Over the prior several months inflation fears have been stoked by high Consumer Price Index (CPI) figures. For instance, in July CPI jumped 0.5% over the 1-month period, pushing the 12-month figure to 5.4%. This was the largest year-over-year increase since after the Global Financial Crisis in 2008. Inflation has certainly been on the mind of the Federal Reserve (the Fed) as well. It has been one of their predominant narratives – along with unemployment, which has garnered attention in the financial news. The consensus has been that inflation is transitory, which means a higher level of inflation may persist for some time as the world reopens and supply channels catch up to the high levels of demand. This in combination with expansionary monetary policy and continued fiscal stimulus, most recently in the form of the infrastructure bill, has led to increasing prices in many segments of the market. While we do not believe that inflation will reach levels seen in the 1970’s, we do see inflation rising moderately due to supply chain disruptions caused by COVID-related lockdowns as well as the expansionary monetary and fiscal policy. What we hope to highlight in this note are ways in which your Private Ocean portfolio is hedged against moderate levels of inflation and why there shouldn’t be cause for great concern.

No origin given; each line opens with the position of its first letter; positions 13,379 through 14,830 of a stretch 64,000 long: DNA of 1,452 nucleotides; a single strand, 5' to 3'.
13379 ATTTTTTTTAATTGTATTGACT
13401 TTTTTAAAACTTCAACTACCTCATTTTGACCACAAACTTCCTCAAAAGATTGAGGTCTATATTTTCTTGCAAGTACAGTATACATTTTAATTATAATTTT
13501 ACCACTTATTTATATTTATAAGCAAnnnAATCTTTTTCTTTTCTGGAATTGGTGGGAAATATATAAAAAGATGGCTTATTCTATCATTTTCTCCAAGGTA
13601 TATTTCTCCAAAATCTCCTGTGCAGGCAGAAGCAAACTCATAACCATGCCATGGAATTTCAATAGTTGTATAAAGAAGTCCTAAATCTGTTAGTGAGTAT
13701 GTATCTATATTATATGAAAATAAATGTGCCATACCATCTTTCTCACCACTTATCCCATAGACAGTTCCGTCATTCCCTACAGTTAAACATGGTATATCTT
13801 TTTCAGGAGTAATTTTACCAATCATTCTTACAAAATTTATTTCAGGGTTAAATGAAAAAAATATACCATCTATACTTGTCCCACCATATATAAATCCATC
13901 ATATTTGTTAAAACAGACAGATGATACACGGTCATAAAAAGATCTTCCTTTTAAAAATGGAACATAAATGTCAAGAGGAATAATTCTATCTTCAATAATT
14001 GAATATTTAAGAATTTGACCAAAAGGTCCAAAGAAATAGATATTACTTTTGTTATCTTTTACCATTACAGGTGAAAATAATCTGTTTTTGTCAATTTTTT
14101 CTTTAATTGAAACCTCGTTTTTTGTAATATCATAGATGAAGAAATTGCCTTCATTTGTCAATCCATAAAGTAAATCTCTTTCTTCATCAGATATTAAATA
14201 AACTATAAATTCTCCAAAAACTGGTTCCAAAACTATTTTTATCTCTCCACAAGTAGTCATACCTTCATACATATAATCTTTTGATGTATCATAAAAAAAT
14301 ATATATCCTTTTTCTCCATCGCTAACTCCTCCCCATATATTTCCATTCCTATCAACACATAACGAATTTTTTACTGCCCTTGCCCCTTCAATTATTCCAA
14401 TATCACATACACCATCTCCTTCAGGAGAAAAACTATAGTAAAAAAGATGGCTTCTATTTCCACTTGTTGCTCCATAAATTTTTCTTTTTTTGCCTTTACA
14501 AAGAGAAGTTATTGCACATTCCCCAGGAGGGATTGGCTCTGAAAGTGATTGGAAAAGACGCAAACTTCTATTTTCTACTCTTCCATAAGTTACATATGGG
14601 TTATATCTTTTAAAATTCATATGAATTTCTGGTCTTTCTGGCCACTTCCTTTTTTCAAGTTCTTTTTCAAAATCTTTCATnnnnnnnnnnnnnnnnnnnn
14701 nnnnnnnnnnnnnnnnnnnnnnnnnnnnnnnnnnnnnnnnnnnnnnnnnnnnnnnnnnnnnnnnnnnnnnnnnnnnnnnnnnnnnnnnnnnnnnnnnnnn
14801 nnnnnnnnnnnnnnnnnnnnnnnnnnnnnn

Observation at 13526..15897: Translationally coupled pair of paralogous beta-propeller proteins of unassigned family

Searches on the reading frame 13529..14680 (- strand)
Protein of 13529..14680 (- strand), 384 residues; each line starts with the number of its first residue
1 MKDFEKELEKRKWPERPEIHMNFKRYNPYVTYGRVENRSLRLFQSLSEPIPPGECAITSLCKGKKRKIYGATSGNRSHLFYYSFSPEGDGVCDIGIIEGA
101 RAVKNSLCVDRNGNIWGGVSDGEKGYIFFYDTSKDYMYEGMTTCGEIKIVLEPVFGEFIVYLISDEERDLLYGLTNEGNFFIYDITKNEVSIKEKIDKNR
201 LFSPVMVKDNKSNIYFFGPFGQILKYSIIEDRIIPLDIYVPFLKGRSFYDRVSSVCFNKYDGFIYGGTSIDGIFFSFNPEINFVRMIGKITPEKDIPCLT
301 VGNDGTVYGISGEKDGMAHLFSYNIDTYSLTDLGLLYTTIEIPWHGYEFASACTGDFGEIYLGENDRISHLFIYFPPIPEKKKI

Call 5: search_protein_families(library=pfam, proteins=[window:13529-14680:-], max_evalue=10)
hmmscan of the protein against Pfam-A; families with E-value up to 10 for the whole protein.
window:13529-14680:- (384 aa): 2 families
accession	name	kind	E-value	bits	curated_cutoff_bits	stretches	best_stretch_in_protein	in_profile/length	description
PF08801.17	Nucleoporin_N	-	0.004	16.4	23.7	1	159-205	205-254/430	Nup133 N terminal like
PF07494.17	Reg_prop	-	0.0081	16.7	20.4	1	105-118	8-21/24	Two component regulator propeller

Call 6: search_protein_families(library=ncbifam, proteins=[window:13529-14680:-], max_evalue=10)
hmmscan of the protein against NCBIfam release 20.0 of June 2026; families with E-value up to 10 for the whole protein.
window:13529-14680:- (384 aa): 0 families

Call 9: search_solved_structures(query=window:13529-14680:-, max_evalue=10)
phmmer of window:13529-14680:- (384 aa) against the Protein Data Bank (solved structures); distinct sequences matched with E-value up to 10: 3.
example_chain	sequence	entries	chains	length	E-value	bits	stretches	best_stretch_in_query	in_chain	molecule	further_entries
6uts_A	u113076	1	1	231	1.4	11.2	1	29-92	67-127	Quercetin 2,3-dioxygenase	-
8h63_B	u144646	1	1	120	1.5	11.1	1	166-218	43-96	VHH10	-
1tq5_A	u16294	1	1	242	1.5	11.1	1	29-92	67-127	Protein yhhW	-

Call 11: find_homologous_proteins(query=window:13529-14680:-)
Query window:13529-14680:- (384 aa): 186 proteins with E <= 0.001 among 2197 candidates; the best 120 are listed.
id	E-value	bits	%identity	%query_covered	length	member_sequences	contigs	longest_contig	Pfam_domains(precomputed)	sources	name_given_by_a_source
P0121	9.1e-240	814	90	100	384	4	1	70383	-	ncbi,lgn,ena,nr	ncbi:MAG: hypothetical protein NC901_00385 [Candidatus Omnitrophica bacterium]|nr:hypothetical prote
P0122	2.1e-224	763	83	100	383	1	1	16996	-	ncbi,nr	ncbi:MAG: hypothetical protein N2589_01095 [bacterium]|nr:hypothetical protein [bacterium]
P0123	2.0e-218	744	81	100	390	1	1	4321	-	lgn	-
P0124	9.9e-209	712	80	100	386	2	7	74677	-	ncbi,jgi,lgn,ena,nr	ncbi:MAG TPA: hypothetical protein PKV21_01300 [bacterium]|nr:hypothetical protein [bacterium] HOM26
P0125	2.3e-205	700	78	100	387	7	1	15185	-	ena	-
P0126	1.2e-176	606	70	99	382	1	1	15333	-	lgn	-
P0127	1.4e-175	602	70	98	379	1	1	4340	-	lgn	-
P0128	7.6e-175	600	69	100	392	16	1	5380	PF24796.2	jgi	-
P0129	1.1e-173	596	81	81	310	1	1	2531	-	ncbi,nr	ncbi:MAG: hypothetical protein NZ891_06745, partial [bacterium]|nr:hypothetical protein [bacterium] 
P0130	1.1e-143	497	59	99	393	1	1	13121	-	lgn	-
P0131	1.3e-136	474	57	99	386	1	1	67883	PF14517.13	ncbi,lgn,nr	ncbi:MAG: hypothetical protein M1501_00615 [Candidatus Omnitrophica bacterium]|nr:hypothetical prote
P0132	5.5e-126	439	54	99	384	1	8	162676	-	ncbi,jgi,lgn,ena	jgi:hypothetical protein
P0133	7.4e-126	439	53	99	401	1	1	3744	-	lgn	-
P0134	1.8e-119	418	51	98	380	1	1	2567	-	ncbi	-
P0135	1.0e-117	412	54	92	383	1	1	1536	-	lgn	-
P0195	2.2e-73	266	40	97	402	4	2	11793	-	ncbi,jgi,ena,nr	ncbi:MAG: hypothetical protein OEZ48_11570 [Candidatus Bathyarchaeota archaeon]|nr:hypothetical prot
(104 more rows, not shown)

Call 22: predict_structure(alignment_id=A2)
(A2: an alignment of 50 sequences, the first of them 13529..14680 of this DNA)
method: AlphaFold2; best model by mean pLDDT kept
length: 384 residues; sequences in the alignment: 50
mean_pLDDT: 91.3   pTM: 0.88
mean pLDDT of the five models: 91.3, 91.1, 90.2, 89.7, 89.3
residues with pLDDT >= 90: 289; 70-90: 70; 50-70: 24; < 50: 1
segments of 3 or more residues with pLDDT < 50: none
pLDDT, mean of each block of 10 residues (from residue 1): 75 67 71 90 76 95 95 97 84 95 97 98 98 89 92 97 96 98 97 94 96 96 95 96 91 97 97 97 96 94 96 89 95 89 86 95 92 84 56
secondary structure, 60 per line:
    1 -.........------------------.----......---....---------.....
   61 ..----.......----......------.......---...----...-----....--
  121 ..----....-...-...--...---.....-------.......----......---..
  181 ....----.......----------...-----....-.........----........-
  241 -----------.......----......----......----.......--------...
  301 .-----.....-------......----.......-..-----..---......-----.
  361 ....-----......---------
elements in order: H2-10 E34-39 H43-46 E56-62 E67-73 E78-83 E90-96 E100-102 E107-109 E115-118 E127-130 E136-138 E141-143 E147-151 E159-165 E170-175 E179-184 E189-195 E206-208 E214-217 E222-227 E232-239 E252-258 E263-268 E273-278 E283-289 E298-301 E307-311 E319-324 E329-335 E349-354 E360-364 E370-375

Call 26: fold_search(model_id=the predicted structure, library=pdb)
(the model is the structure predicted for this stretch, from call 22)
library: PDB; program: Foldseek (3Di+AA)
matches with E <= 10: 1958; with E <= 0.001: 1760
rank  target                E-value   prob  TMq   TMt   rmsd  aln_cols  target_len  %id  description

Several segments of the Consumer Price Index stood out as contributors to larger CPI figures. Used-vehicle prices rose only 0.2% in July but had previously jumped 10.5% in June and 7.3% in May. Past gains in used-vehicle prices were attributed to lean inventories. New-vehicle prices were up 1.7% after rising 2% in June, with some issues stemming from chip shortages in Asia due to COVID-related supply chain disruptions. Energy prices increased 1.6% while food prices were up 0.7%. Excluding food and energy, the CPI rose 0.3%, a touch weaker than the consensus expected. As seen below, the Consumer Price Index remains elevated, but has decelerated month-over-month. Major contributors include Shelter (housing costs), which has seen limited supply and a huge surge in demand due to low interest rates and the migration out of cities, Energy, and New Vehicles.